When is it acceptable to curtail individual liberties and infringe on others’ privacy in relation to the COVID-19 crisis? These are unusual times, but how much freedom can ordinary people be expected to give up? In some countries already there is the suspicion that the pandemic is acting as a convenient smokescreen while civil liberties are being eroded far beyond what is proportionate to the crisis.
The general standpoint of the authors is contained in this passage: ‘These are extraordinary times and some extraordinary measures may be required. But the severity of the crisis does not justify using any possible means to overcome it. Fundamental rights and freedoms still need to be protected in both the physical and digital space, and guidance is urgently needed on how to ensure this protection.’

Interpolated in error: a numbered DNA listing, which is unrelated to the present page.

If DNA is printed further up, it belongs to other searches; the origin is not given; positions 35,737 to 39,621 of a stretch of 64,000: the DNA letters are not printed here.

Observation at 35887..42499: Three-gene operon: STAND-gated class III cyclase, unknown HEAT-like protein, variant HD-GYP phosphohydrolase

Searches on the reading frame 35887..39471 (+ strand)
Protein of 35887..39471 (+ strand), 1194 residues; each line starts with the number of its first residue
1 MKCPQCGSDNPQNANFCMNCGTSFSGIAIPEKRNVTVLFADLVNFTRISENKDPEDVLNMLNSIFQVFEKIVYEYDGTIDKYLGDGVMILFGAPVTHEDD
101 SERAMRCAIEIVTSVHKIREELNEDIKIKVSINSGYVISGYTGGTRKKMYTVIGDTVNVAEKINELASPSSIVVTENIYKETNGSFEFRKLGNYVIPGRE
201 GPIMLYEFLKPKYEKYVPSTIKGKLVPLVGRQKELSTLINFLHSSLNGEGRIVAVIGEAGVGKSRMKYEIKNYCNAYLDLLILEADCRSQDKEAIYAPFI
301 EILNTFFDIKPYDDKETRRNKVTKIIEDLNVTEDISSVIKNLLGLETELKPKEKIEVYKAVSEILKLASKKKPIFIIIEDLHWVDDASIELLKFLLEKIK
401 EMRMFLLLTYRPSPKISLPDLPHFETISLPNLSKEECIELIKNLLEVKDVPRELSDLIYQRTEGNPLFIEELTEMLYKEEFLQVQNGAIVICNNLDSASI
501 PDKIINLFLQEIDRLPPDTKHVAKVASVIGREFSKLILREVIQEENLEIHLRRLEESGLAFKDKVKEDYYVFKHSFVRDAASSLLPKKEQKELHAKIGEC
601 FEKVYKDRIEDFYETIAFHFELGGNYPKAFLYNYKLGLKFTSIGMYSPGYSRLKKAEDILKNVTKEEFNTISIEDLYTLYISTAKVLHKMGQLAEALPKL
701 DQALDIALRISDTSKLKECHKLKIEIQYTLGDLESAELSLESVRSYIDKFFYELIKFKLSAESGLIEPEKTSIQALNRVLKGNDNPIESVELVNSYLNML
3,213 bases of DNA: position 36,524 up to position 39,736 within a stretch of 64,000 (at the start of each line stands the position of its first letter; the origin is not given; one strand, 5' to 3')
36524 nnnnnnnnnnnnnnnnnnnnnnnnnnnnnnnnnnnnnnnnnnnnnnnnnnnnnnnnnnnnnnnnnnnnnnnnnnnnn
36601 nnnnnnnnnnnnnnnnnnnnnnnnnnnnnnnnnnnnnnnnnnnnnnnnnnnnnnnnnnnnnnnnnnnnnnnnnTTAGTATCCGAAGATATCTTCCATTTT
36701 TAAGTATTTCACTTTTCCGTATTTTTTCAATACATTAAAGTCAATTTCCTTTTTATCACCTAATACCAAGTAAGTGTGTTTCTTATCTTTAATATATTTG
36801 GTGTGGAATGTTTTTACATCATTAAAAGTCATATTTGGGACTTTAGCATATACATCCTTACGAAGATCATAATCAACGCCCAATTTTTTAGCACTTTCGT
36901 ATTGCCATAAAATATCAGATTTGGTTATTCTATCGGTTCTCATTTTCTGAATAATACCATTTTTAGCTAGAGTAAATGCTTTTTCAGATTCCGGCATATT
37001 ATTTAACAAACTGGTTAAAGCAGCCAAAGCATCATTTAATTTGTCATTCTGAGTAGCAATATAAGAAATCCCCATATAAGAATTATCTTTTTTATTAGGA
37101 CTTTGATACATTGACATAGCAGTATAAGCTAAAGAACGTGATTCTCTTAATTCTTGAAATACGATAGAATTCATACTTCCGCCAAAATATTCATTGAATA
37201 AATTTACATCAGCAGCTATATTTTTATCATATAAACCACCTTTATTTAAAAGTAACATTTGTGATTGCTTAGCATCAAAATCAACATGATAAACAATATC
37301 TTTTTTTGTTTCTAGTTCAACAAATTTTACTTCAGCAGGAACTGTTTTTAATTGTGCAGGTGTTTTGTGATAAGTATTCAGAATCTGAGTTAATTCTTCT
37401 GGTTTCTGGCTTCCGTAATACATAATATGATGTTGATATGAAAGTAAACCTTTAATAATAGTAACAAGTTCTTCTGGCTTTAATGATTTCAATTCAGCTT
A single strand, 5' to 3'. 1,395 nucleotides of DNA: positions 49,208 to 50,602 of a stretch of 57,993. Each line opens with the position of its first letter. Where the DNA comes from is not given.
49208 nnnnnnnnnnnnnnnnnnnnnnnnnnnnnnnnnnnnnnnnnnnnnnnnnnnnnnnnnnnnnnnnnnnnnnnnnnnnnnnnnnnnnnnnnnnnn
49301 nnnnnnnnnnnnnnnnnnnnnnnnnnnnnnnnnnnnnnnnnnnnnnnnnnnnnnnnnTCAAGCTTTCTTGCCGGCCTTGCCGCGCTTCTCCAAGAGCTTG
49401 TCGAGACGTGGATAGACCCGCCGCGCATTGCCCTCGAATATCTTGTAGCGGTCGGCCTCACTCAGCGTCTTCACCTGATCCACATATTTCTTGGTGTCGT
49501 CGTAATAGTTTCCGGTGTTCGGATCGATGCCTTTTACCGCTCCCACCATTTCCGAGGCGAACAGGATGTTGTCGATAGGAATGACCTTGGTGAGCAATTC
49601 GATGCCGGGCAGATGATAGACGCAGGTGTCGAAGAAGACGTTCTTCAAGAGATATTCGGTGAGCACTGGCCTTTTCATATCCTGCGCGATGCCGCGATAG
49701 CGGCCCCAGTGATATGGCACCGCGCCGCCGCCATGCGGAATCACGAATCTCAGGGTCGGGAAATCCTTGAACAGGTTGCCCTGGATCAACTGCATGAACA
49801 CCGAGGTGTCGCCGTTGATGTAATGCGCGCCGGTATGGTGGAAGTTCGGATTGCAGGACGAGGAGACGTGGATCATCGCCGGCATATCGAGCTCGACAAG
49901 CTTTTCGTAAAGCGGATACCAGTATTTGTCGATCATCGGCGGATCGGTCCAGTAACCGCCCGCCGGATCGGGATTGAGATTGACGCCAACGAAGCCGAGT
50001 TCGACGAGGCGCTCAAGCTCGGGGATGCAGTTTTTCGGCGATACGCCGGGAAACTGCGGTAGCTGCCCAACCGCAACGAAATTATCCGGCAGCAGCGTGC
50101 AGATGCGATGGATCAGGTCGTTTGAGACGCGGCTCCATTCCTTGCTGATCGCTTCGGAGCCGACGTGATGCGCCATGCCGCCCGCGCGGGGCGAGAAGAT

(Notice how the language and rhetoric of war and wartime measures might feed into the idea that extraordinary measures should be taken, perhaps more extraordinary measures than are justified by the actual situation.)
The authors provide a checklist of criteria that should ideally be met for the use of DDTs. As you read, think about the fundamental rights and freedoms that might be affected by the use of DDTs.
📚 Take it further: the ethics of using human ‘guinea pigs’ in research
Read this recent essay from the New York Review of Books ‘An ethical path to a covid vaccine’ on the ethics of using human beings in the search for a treatment or vaccine that is effective against the virus. As you read this question, think hard about whether you would be prepared to take the risks involved in being a subject of vaccine research, and whether it is reasonable that anyone should do this.
Jennifer Haller, the first person to be injected in a clinical trial of a potential vaccine for Covid-19, Seattle, March 2020